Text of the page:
Essential tremor is a neurological disorder characterized by shaking of hands (and sometimes other parts of the body including the head), evoked by intentional movements. The exact incidence is unknown, but it is presumed to be the most common type of tremor and also the most commonly observed movement disorder. [How to reference and link to summary or text] Essential tremor was also previously known as "benign essential tremor", but the adjective "benign" has been removed in recognition of the sometimes disabling nature of the disorder.
Cause[edit | edit source]
Half of the cases are due to gene mutation and transmitted dominantly. There are two main loci: ETM1 and ETM2. The rest are idiopathic. No identifiable and consistent structural abnormality has yet been demonstrated to exist in the nervous system of every person with ET.
Diagnosis[edit | edit source]
Usually the diagnosis is established on clinical grounds. Tremors can start at any age, from birth through advanced ages (senile tremor). Any voluntary muscle in the body may be affected, though it's most commonly seen in the hands and arms and slightly less commonly in the neck (causing the patient's head to shake), eyelids, larynx, tongue, trunk, and legs. A resting tremor of the hands is sometimes present.
ET does sometimes occur in combination with other neurological disorders such as dystonia and benign fasciculation syndrome. However, there is no clear evidence that having ET predisposes a person to one of these disorders.
Symptoms[edit | edit source]
Essential tremor (ET) generally presents as a rhythmic tremor (4-12Hz) that is present only when the affected muscle is exerting effort (i.e., it is not present at rest). Any sort of physical or mental stress will tend to make the tremor worse, often creating the false impression that the tremor is of psychosomatic origin. It is typical for the tremor to worsen in "performance" situations, such as when making out a check at a checkout stand. ET-related tremors do not occur during sleep, but patients sometimes complain of an especially coarse tremor upon awakening that becomes noticeably less coarse within the first few minutes of wakefulness. Tremor intensity can otherwise worsen in response to fatigue, strong emotions, low blood sugar, cold, caffeine, lithium salts, some antidepressants or other factors.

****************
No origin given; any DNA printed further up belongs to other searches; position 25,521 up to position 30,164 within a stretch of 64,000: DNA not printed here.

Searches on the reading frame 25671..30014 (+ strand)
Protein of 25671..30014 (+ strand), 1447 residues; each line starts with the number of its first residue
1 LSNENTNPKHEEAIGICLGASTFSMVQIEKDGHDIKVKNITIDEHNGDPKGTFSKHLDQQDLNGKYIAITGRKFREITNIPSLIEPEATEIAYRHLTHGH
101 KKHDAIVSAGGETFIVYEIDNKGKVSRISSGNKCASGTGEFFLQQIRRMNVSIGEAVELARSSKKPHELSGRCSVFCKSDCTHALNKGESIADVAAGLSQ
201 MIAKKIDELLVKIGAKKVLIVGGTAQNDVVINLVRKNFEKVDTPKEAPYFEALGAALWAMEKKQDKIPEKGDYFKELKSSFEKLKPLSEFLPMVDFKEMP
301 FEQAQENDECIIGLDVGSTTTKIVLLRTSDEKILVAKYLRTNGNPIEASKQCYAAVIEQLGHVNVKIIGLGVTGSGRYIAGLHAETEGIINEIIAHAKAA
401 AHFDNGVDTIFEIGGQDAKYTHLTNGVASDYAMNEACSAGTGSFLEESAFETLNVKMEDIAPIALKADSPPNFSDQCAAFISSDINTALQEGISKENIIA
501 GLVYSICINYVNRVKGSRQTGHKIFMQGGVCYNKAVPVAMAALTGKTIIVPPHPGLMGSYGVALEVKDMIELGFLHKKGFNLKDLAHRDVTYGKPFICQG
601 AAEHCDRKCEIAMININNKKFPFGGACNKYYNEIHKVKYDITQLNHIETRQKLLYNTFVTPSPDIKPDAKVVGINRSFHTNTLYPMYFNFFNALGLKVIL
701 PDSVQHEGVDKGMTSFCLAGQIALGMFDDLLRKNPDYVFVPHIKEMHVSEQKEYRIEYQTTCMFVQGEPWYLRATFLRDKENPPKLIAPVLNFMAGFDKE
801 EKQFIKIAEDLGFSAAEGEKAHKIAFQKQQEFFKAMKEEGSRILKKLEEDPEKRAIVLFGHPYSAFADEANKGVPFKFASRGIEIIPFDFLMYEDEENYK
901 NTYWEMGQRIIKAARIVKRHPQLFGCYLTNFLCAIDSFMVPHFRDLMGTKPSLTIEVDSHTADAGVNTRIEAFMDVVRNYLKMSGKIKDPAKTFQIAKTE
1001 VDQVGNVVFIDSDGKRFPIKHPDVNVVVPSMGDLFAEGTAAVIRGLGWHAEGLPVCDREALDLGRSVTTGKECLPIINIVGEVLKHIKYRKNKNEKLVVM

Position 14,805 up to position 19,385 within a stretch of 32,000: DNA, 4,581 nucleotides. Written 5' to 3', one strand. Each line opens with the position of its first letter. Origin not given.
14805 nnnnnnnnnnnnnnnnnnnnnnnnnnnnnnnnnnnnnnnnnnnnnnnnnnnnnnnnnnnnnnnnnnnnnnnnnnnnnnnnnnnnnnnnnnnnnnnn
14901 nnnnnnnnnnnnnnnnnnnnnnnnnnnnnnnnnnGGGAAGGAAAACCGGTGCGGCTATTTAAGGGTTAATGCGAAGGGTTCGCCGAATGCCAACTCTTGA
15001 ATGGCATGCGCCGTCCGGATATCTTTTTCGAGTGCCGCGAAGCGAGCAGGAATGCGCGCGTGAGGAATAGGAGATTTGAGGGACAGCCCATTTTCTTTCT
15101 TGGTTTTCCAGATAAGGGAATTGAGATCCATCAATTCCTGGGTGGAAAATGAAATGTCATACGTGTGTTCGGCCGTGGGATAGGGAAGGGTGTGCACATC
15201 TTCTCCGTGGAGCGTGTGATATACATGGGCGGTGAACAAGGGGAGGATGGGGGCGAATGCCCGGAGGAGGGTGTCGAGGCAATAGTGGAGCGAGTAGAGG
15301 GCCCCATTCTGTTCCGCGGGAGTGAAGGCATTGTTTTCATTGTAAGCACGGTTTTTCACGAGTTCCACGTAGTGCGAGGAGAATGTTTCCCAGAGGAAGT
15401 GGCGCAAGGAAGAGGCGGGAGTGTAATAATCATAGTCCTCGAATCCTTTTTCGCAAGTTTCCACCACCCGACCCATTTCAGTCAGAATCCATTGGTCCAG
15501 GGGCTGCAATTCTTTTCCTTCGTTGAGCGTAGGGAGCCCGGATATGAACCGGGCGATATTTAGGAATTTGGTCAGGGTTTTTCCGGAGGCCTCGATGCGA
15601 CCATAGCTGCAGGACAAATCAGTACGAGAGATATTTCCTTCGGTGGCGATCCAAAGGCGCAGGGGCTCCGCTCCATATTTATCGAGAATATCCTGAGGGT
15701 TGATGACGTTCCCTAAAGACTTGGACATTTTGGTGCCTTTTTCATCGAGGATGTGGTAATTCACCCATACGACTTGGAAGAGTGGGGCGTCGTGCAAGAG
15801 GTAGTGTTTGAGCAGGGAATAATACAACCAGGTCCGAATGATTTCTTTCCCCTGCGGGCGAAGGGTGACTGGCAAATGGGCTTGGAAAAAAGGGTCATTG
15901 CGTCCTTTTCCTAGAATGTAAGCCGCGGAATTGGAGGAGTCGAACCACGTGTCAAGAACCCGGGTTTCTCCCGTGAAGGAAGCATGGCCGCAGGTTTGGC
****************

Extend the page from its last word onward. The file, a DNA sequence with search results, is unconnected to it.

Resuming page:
In disabling cases, ET can interfere with a person's ability to perform tasks of daily living, including feeding, dressing, and activities of personal hygiene.
ET is usually painless, although in some cases tremor of the head or neck causes pain, and writing can become painful quickly for a person with hand tremors who grips a pen tightly in a struggle to maintain control over penmanship.
Sometimes people with ET develop a raspy speaking voice while their ET symptoms worsen over time. When this dysphonia occurs, it is true even in cases where the person's tremor symptoms were first noticeable during early childhood and, so, is unlikely to be related to commonplace reductions in quality that can gradually affect the speaking voices of some elderly people.
People with ET often report a progressive decline in their sense of balance and their fine motor skills.
ET is clearly progressive in most cases (sometimes rapidly, sometimes very slowly), and can be disabling, but significant disability is rare.